Nieves Separating Himself From The Pack

Nieves is turning heads with his improved defense

In a season that has been full of roster changes, the catcher position for the Columbus Clippers has been a revolving door, with six different guys having started at least one game behind the plate. But of the six, Wil Nieves has separated himself from the pack, bringing consistency to a position that has been anything but for the Clippers this season.


Since getting acquired in a trade with the Angels in early 2005 for RHP Bret Prinz, Wil Nieves has played the majority of his games with the Clippers. This season, Nieves has started 30 games at catcher, while splitting time with the likes of Koyie Hill and Ben Davis among others.

With so many players in the mix, Coach Kevin Long said that one of Nieves's biggest contributions to the club has been the way he has handled the Clippers' pitching staff.

"When he catches, you can tell, the energy, and the life he brings back there," said Long. "The pitchers really enjoy throwing to him, and he does a nice job there."

Nieves knows what is expected of him, and he said he has been working hard to be on the same page with all the pitchers.

"My goal here has been to handle the pitching staff, and that's what I'm focused on the most," said Nieves following Sunday's win when he helped Sean Henn throw eight shutout innings before being charged a run in the ninth.

However, the Clippers have had their share of injuries, promotions and demotions amongst the pitching staff, and Nieves says that it has been tough at times.

"It's hard when you know a pitcher, and they take him up to the big leagues, or they send him to AA, and then they bring up a new one," he said. "But every time they bring a new guy, I talk to them before the game, see what pitches they have, what they throw behind the count besides the fastball, so I just try to get to know them like that."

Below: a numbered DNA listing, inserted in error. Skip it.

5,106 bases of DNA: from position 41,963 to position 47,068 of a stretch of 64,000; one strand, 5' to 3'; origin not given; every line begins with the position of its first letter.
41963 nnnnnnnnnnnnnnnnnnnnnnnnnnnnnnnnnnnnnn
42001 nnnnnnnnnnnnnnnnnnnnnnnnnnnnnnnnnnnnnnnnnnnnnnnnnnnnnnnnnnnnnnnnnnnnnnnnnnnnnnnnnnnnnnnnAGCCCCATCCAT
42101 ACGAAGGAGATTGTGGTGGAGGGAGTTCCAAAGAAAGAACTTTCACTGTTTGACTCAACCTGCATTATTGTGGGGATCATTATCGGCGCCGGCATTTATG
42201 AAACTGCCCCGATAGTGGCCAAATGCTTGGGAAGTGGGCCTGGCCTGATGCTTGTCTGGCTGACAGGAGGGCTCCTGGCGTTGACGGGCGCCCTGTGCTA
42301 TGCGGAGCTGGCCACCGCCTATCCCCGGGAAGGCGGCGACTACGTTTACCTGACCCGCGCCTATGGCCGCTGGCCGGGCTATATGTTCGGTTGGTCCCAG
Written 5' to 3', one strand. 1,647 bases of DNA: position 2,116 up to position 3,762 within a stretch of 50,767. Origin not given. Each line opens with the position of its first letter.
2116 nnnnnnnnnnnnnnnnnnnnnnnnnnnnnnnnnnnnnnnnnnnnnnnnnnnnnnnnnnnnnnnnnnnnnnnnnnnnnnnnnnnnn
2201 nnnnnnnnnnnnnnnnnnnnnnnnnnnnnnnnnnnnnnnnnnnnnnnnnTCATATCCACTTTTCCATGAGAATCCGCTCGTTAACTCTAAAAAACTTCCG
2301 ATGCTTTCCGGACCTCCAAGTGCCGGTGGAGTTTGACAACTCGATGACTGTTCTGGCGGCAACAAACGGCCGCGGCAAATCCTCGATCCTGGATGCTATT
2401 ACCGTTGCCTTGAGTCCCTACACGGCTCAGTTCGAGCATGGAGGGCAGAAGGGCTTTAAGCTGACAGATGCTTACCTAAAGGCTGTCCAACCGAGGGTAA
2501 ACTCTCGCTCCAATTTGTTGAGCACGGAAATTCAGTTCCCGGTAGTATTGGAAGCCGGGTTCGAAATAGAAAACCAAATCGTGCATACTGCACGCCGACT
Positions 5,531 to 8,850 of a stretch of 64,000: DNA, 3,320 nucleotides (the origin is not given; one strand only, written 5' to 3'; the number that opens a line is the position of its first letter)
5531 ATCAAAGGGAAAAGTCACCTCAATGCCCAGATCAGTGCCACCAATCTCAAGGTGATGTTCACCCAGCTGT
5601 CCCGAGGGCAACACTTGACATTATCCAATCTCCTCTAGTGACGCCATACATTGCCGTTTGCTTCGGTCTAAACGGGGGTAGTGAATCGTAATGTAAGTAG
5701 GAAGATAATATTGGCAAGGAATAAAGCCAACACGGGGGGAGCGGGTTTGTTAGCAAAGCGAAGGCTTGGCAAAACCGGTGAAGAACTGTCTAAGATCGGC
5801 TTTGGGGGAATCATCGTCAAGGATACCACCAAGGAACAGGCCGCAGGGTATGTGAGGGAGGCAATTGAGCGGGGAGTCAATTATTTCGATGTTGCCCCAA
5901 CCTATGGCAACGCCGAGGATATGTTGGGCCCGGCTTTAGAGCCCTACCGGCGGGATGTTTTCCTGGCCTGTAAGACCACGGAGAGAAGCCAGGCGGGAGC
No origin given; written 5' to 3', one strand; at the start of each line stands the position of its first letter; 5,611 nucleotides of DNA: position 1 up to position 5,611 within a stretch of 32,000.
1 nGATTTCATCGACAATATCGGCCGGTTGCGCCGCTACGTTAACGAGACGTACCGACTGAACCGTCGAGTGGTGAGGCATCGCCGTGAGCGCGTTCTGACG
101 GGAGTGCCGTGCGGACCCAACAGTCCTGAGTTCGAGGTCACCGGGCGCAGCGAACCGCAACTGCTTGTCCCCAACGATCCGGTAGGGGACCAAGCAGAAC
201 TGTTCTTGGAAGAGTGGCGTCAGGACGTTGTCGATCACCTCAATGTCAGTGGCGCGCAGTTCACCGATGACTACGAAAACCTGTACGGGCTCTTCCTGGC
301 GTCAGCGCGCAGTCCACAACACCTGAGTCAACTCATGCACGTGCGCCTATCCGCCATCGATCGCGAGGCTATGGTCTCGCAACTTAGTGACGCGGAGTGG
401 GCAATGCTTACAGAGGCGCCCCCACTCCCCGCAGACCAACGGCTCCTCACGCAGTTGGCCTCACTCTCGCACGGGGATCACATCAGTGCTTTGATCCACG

Even with all the changes in the rotation and new pitchers, Nieves is confident he can keep up with ever-evolving Clippers pitching staff.

"I'm pretty good remembering what they tell me," he said.

But in a season where Clippers' catchers have come and gone, Nieves has not been the main man just because of his defense.

"His defense, and his hitting, his all around game. He could easily be a number one catcher," said Long.

Part of being a number one catcher is being a force not just defensively, but also on offense. Nieves said he has put in the time at the cage as the season has gotten along, "I'm working on my swing, I'm doing everything to make me a better hitter."

Although he's batting .272 with seven runs batted in this season, those modest numbers are vastly superior to his counterparts, Ben Davis and Koyie Hill, neither of whom has broken the .200 plateau. Long appreciates his ability to hit.

"Offensively, he's got a lifetime .300 average in the Minor Leagues, so he's nice to have on the offensive side of things too," said Long.

Although minor league success does not always translate into Major League success, Nieves has yet to get a real shot at sticking with in the bigs. After making the club in Spring Training, Nieves was sent down to Columbus in favor of Randy Johnson's personal catcher, Kelly Stinnett. But he is patiently awaiting the possibility.

"I would love to go, I would love to be part of the Yankees in the big leagues. I'm just working hard, and I just want to do anything to get to the Big Leagues," said Nieves.

"I've played in AAA a couple of years, you know, three or four years, and I think I have done my job here. I just leave my career in God's hands. I just need a door to open for me. I've been waiting for that, so hopefully the door will open for me with this organization, but we'll see."

The way the Big Unit has been throwing to Stinnett, maybe it's time for that door to open.


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